Daily Bible Readings – Thursday, January 3, 2013

Prayer Psalm: 72

Prayer Point. What will the world look like when Jesus’ rule is fully established on earth?  Psalm 72 gives us a preview of his kingdom and what it will mean for the weak, needy and the oppressed. Pray for a situation that you know of that desperately needs to come under the rule of King Jesus.

John 10:7-17

Background. Jesus revealed himself in a series of important “I am” statements that are recorded in the gospel of John (see John 6:35; 6:51; 8:12; 9:5; 10:7, 9; 10:11, 14; 11:25; 14:6; 15:1, 5). In today’s reading he is both “the gate for the sheep and the good shepherd.”

The central image is this passage is the village sheep pen that was common in Israel in Jesus’ day. Sheep owned by local shepherds were often kept in common pens during the night for safe keeping. In the morning, the shepherd came and called to his sheep and only the sheep from his flock, who recognized his voice, followed him out the gate and into the pasture.

Shepherding is used throughout the Bible as a metaphor for leadership whether it is religious leaders such as priests, scribes, Sadducees or Pharisees or political leaders such as kings.

Pay close attention to …

  • What is true of the person who enters through Jesus the gate. What is true of those who try to slip over the wall.
  • What sets Jesus apart as a good shepherd as opposed to the others who were thieves, robbers or hired hands.
  • How many sheep pens hold sheep from Jesus’ flock. What do the sheep from the different sheep pens have in common.
  • Why the Father loves his Son, the good shepherd.

Listen. Believe. Obey. Share

What is the passage saying? About God? About ourselves? (Listen)
What is God asking us to believe? (Believe)
What is God asking us to do? (Obey)
Who can we share this with? (Share)

Hebrews 11:13-22

Background. Hebrews was written to encourage a group of Christians of Jewish ancestry who were considering giving up following Jesus. They were experiencing persecution, suffering that would cease if they returned to returned to Judaism. The writer inspires them to hang on by pointing to heroes of the faith that have gone before them.

Faith is defined as “being sure of what we hope for and certain of what we do not see.” (Hebrews 11:1). This is the kind of faith that made men like Abel, Enoch, Noah and Abraham pleasing to God (Hebrews 11:6). In today’s reading, the writer continues to tell Abraham’s story and introduces us to Isaac, Jacob and Joseph. Ironically, these were all heroes of Israel’s past, but they are being used here to inspire these Christians to keep their faith in Jesus.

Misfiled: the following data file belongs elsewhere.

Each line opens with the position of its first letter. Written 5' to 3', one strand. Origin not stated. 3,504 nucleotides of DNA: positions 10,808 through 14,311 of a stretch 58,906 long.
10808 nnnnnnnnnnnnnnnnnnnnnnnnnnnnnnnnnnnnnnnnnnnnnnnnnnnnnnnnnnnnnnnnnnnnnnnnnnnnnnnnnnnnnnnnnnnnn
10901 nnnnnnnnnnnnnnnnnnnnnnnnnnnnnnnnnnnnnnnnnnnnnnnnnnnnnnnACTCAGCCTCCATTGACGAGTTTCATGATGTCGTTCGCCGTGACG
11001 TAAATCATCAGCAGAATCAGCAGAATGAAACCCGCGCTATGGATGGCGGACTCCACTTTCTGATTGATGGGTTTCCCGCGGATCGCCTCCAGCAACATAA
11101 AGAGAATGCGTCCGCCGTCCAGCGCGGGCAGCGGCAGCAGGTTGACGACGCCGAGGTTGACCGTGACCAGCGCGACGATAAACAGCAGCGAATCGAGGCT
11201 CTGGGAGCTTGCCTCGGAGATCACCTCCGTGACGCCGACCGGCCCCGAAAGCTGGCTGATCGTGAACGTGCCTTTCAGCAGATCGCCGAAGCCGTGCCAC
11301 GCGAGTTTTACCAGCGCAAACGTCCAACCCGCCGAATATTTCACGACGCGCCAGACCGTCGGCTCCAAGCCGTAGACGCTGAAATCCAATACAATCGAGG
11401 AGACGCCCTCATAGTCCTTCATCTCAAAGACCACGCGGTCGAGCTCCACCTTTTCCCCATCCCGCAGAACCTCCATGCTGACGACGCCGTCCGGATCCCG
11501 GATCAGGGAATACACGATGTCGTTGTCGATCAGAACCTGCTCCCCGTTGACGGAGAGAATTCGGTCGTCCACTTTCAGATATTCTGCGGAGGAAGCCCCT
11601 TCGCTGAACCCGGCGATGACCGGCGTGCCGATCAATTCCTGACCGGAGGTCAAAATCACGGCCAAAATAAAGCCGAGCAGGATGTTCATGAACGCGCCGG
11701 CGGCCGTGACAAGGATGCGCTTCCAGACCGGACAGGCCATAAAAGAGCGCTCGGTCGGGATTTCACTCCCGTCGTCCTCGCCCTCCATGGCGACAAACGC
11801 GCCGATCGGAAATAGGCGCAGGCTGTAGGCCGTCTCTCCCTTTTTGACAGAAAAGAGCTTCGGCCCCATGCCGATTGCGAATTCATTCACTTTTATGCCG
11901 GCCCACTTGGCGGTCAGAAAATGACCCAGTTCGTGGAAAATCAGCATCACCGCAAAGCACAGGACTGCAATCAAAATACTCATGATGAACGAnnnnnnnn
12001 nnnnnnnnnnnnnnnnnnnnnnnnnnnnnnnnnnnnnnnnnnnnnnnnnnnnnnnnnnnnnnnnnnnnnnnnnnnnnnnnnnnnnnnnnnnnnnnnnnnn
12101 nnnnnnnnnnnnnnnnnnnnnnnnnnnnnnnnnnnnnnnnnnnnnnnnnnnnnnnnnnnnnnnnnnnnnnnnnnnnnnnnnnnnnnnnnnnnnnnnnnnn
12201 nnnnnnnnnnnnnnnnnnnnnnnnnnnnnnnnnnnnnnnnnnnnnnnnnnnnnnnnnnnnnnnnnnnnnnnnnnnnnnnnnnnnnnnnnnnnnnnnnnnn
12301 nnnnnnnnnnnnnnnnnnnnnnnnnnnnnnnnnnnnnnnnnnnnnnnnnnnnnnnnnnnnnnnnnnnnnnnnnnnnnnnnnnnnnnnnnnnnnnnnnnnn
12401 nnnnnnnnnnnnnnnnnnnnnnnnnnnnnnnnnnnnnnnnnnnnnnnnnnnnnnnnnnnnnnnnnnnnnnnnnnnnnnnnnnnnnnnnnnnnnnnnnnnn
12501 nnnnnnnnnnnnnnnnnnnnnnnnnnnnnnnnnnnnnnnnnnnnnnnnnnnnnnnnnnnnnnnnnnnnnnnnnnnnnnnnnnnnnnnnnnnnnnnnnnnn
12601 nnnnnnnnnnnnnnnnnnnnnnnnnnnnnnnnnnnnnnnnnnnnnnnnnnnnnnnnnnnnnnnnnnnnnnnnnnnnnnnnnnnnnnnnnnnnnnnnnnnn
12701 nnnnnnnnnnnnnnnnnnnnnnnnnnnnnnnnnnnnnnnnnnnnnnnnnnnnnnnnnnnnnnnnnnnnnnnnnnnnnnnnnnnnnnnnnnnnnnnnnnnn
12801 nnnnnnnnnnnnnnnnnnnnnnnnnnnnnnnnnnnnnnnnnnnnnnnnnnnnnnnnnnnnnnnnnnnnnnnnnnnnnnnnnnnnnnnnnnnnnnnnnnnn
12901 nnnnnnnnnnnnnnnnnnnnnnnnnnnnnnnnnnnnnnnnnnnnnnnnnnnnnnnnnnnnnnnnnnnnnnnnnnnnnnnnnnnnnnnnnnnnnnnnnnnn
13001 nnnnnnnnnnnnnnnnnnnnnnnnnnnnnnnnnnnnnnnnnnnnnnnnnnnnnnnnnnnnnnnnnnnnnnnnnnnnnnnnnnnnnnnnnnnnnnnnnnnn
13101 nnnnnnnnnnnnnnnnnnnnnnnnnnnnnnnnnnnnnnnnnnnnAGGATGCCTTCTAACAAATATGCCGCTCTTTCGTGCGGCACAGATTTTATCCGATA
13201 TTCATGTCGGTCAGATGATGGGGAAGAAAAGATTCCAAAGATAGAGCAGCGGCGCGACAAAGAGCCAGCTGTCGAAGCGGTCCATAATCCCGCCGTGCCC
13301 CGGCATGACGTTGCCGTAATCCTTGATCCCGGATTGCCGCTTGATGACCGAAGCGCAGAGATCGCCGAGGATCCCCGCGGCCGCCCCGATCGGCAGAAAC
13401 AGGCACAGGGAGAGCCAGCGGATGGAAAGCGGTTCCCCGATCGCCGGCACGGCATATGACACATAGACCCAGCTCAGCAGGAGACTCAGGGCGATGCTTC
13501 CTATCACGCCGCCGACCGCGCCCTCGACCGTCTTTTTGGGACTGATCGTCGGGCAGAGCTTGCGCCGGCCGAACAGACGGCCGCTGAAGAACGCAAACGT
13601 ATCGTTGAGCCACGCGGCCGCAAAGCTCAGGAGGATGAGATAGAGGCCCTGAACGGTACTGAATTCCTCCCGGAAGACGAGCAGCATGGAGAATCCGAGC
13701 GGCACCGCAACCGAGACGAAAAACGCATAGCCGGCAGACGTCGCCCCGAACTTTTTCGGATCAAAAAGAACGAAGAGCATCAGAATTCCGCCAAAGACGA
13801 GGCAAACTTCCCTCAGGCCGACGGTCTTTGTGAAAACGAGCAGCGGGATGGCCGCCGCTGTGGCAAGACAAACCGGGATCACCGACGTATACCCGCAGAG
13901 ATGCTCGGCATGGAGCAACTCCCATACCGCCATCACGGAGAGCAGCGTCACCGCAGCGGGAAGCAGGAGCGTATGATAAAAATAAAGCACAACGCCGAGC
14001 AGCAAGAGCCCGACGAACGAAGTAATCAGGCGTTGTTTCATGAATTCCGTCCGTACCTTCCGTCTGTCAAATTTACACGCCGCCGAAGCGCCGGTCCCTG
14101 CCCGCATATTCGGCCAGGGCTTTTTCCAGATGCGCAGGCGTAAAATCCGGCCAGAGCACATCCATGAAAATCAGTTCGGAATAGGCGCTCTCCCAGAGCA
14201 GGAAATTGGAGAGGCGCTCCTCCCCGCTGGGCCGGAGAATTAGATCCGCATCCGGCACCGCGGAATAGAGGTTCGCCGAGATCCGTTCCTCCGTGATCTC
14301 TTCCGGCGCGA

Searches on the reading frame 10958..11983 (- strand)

Pay close attention to …

  • What is true of all the men of faith that have been listed so far (Abel, Enoch, Noah and Abraham) (see verses 13-15).
  • How Abraham, Isaac, Jacob and Joseph are examples of faith, believing the promises of God even if they didn’t live to see them fulfilled. Here are the Old Testament stories that the writer of Hebrews is referring to: Abraham (Genesis 22), Isaac (Genesis 27 – this one is a little ironic!), Jacob (Genesis 49) and Joseph (Genesis 50:24-25).

Listen. Believe. Obey. Share

What is the passage saying? About God? About ourselves? (Listen)
What is God asking us to believe? (Believe)
What is God asking us to do? (Obey)
Who can we share this with? (Share)

Genesis 28:10-22

Background. Jacob got his name because of what he was doing when he was being born with his twin Esau. Jacob was grasping at Esau’s heel — “he grasps the heel” which somehow came to mean, as the NIV footnotes indicate, he deceives. Jacob was his name: he deceives. He was not a very “nice” man. He was also a coward because once he swindled his brother of his rightful inheritance and in fear fled for his life. All of this may (certainly would have been) unnecessary because, even before the twins were born, it was prophesied that “the older [Esau] will serve the younger [Jacob]” (Genesis 25:23b NIV)

So here we are, Jacob is on the run looking for a bride, but not from among the Canaanites as his father Isaac had requested. Jacob went off to Haran, to the land of his grandfather Abraham in search of a wife. He makes a stop for the night in a place formerly called “Luz” but which Jacob renamed “Bethel”.

Pay close attention to …

  • What Jacob uses for a pillow (v. 11)
  • The dream Jacob has
  • What the LORD says to Jacob in this dream (vv. 13-15)
  • What Jacob realizes (v. 16)
  • What Jacob renames the place (v. 17)
  • Jacob’s vow (v. 20-22)

“Bethel” actually means “House of God”.

Listen. Believe. Obey. Share

What is the passage saying? About God? About ourselves? (Listen)
What is God asking us to believe? (Believe)
What is God asking us to do? (Obey)
Who can we share this with? (Share)

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